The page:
In the transport sector, the issue of aging fluids remains an important research theme regularly impacted by changes in technology for both fluids and engines. Added to this are increasingly strict regulatory constraints.
Particulate emissions are strictly regulated because of their impact on air pollution and health. Different studies, mainly carried out in diesel engines, have shown how the particulate emissions are impacted by the lubricant but even for conventional fuels, the impact of the lubricant chemistry is not clear. It is difficult to conclude on a universal trend according to the oil type (synthetic, semi-synthetic or mineral). The sulfur content, the viscosity, the volatility, as well as the content of certain metallic compounds present in the additives, such as calcium, seem to be the factors to be further investigated.
In addition, the lubricant aging seems to have a significant impact on particulate emissions. Some studies point to the fact that new oils seem to emit more particles in mass than aged oils during rolling, due to the presence of aromatics. In addition, the engine oil aging also directly affects the combustion process. Various studies have shown how lubricant aging can increase the propensity for LSPI due to oil and additive degradation and wear metal contamination, particularly Fe and Cu.
The thermo-oxidative degradation is at the engine oil aging origin, which leads to alter the product quality, which can thus limit the system efficiency or even lead to failures. Figure 2b reports the different spectral signature of nitration and oxidation between new oil and used oil, proving their existence. Indeed, the reactive species presence, such as oxygen in a high temperature environment can trigger the radical mechanism of oxidation in the liquid phase. Similarly, NOx from combustion can come into contact with the lubricant through the presence of an oil film on the cylinder liner or the piston grooves, or via the transport of NOx to the crankcase (blowing mechanism). by, Figure 2a). In the crankcase, the NOx begin to react with the oil with a radical mechanism which leads to hydro-peroxides and ester-nitrates formation. This mechanism competes with oxidation, all being a function of temperature (Figure 2c). NOx (NO and NO2) can promote the engine oil aging, in particular through the nitro-oxidation process but also sludge and varnish formation as an increase in viscosity. However, the relative impact of ester-nitrates versus peroxides on the overall oxidation process is understudied, and therefore the importance that should be attached to the accumulation of these products in motor oil is to be further investigated.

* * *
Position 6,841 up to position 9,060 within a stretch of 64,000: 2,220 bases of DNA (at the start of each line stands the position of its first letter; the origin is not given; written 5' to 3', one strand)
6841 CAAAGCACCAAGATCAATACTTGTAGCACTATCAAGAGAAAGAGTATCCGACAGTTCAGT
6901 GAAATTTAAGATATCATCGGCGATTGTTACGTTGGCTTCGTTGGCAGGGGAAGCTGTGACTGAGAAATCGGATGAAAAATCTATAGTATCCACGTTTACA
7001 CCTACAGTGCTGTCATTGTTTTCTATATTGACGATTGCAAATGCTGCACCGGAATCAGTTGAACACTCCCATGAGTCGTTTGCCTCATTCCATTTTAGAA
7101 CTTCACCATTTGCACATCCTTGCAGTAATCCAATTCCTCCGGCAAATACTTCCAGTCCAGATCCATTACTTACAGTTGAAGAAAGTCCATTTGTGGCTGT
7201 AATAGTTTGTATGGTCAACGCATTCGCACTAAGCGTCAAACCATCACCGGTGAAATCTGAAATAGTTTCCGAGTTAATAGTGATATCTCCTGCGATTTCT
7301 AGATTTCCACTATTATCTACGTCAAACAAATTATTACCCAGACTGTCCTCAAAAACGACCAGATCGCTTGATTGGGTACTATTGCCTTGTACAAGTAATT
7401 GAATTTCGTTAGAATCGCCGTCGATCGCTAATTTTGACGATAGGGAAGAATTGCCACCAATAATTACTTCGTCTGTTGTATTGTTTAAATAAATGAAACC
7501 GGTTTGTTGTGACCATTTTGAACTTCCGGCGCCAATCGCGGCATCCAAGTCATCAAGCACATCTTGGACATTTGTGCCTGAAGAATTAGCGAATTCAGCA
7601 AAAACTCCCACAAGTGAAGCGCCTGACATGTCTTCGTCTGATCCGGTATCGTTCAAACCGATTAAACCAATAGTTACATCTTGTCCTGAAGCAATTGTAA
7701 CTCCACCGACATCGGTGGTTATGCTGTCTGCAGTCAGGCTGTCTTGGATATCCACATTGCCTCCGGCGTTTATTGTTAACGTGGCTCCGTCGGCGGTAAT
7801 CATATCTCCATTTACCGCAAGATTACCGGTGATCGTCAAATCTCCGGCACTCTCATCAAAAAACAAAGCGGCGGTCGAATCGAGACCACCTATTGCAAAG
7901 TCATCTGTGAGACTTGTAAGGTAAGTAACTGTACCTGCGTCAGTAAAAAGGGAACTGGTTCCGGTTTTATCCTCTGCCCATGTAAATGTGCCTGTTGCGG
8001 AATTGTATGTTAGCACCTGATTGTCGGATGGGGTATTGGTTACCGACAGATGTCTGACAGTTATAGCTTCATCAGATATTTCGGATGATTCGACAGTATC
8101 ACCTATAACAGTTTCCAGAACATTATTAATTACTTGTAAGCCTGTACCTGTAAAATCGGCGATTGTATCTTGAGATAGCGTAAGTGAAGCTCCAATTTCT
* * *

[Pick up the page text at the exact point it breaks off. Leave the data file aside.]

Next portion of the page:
The use of "Zero-carbon" fuels, given their more extreme combustion characteristics than conventional fuels, can lead to potentially greater thermal and chemical stress on the lubricant and increased dilution of oxidizing components and nitrogen oxides. In addition, engine oil is composed of a set of additives including in particular inorganic compounds which can also affect the lubricant aging in particular conditions such as during H2 or NH3 combustion, still very few studies exist on the subject.
The complexity and different parameters involved in the oil/combustion system match clearly show the challenge that remains behind the need to know and control these phenomena which come into play in the lubricant role, in particular for systems including new fuels.
This thesis interest is therefore to contribute to improving the knowledge, inconsistent until now, on the oil interaction with Zero-Carbon fuels combustion. The thesis subject original interest is based on the lubricant aging characterization for these new combustions and its role in polluting emissions formation .
Thesis supervisor : Christine ROUSSELLE ⇒ email@example.com
Thesis promoter : Lucia GIARRACCA ⇒ firstname.lastname@example.org
Thesis promoter : Perrine COLOGON ⇒ email@example.com